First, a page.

Unanswered Questions In Rajiv Gandhi Assassination, Writes Justice KT Thomas

I had been a member of the three - member Supreme Court bench along with Justice D P Wadhwa and Justice Syed Shah Mohammed Quadri which heard the appeal in the Rajiv Gandhi assassination case. Twenty six members of LTTE (Liberation Tigers of Tamil Elam), who were charged with the murder of the former Prime minister by the investigating agencies had been found guilty and sentenced to death by the trial court. The appeal we heard was filed by the convicted prisoners challenging the trial court’s verdict. We found seven of them guilty and acquitted the rest. Of these seven, the death sentence of four were upheld and three were commuted to life imprisonment. The verdict was not unanimous as there was difference among the judges. I was of the opinion that the woman convict Nalini should be given Life imprisonment instead of capital punishment. This is what I wrote in my judgment on her.

“She is the mother of a little female child who would not have even experienced maternal huddling as that little one was born in captivity. Of course the maxim "Justicia non novit patrem nee matrem"(Justice knows no father nor mother) is a pristine doctrine. But it cannot be allowed to reign with its rigour in the sphere of sentence determination. As we have confirmed the death sentence passed on the father of that small child an effort to save its mother from gallows may not militate against just glad so that an innocent child can be saved from imposed orphanhood” .

The other judges on the bench were opposed to it and she too was sent to the death row in accordance to a majority verdict. Her death sentence was later commuted to life imprisonment by the Government. After some years the others also got remission. All of them are serving their time in the Vellur Central Jail in Tamilnadu.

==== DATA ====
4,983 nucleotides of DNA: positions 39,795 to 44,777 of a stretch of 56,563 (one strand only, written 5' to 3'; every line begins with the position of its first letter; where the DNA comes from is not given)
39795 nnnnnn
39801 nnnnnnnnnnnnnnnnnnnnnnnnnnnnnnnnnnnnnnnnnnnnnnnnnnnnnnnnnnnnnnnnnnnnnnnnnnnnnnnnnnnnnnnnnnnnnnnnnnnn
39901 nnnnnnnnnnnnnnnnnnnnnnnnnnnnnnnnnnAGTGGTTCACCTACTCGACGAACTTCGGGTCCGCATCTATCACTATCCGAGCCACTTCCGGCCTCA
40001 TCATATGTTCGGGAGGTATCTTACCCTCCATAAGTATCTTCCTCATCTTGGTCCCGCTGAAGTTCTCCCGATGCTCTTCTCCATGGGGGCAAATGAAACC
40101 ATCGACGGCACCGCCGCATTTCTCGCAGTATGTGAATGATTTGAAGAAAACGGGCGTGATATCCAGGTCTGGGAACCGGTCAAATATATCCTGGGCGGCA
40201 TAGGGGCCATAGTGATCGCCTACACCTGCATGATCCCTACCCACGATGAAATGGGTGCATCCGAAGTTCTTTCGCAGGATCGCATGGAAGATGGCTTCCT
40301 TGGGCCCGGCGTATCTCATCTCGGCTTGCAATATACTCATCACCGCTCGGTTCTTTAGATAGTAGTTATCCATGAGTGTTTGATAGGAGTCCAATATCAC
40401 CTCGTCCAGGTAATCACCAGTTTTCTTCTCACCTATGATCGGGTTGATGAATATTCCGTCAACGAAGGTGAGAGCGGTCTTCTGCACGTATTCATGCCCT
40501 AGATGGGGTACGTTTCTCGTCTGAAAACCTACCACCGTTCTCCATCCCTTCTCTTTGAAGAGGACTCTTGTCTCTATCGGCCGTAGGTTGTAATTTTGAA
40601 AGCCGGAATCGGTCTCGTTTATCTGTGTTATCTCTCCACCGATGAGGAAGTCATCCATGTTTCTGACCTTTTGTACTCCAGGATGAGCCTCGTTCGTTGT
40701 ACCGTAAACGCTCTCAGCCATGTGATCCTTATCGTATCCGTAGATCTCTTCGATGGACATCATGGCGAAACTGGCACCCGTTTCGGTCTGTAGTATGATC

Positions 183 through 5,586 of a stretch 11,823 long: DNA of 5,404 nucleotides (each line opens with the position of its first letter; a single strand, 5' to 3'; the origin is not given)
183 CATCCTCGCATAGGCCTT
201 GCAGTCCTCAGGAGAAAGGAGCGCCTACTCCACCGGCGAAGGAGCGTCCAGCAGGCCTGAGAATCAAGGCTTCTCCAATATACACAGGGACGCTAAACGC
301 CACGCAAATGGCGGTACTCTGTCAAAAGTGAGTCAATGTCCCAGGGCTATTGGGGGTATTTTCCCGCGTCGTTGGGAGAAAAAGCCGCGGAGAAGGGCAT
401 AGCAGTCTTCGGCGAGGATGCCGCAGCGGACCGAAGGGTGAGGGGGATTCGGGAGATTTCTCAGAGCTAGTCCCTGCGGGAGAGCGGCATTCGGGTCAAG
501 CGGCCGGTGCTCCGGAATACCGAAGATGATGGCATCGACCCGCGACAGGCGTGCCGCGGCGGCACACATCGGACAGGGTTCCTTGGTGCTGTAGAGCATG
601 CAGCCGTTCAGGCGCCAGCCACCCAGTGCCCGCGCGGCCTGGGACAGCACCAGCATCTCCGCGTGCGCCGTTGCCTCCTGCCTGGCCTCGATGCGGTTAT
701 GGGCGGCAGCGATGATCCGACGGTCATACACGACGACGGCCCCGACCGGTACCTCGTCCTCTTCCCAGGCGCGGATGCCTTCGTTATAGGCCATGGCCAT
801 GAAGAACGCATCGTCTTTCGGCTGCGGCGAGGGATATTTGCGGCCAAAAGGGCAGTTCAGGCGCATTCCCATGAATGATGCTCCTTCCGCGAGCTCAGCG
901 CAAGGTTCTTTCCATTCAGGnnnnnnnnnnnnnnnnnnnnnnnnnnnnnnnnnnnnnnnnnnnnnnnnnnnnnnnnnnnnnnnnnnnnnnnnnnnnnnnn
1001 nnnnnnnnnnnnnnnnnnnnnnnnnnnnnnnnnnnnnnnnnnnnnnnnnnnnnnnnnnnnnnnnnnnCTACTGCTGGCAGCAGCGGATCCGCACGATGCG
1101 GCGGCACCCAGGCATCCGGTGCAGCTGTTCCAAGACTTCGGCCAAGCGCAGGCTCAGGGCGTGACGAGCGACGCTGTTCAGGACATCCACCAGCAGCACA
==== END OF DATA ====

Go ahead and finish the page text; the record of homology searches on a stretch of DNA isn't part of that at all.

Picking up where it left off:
Simultaneous to the case, the union Government had ordered a judicial inquiry in to the assassination of Rajiv Gandhi. Former chief justice of the Delhi High Court, Justice Jain was appointed as the commission. Unfortunately, the commission took so many years to submit its report.

The Elam organization that was held responsible for the Rajiv Gandhi assassination was Liberation Tigers of Tamil Elam (LTTE). Rajiv Gandhi, the then Prime Minister of India was instrumental in sending Indian Peace Keeping Force,(IPKF) a special contingent of Indian military to Srilanka to help their Government in curbing the revolting Tamil rebels. The LTTE was constantly complaining of the atrocities committed by the Indian troops including rape of Tamil girls. In the next elections Rajiv Gandhi was voted out and VP Singh became the Prime Minister of India, resulting in the withdrawal of the ‘Indian peace keeping force’ from SriLanka.



After a couple of years V P Singh had to quit, and K.Chandrasekhar with support of the Congress was made the premier. He was a disciple of the self-proclaimed god-man Chandraswamy, who was enormously rich and had connections with many international arms dealers. He was backing Chandrasekhar for the Prime Ministerial berth. However, subsequently the Congress party withdrew its support to Chandrasekhar and he was forced quit the office.The president dissolved the parliament and a general election was declared. Rajiv Gandhi started campaigning for the Congress Party. He made his views on the Sri Lankan issue public when Tushar Kanti Ghosh, the Editor of Amrit Bazar Patrika interviewed him which was published in the Sunday Magazine of the newspaper on the 12th and 19th of August, 1990. The pith of the interview, concerning Sri Lankan policy, was that Rajiv Gandhi did not favour withdrawal of the IPKF from Sri Lanka and he was critical of the approach made by V.P. Singh Government towards Sri Lanka. In the election manifesto published by Congress for the ensuing general election the party reiterated its commitment to the India-Sri Lanka agreement of July 1987 as the basis for the settlement of outstanding issues relating to the Tamil population of Sri Lanka, and assured to ensure the territorial integrity of Sri Lanka. An opinion poll at this juncturehad predicted that Rajiv Gandhi was all set to win the elections.



Knowing about this the top leadership of the Tamil Tigers decided to stop him from coming back to power by any means and hatched a plan to assassinate him. As a follow-up step of the conspiracy, a group of Tamil tigers led by Shivarasan arrived on the Indian shore in different batches by boat. They laid low in Tamilnadu in for some days. Two girls among them, Thanu and Subha offered themselves to become human bombs. When information reached that Rajiv Gandhi was addressing a meeting at Sriperumpudur, some 30-40 kilometers away from Chennai, they started working secretly to execute the plan to assassinate the former Prime Minister by detonating a bomb. Thanu was fitted with a bomb on her body together with a battery and switch. The loosely stitched Salwar-kameez which was purchased earlier was worn by Thanu and it helped her to conceal the bomb and the other accessories thereto.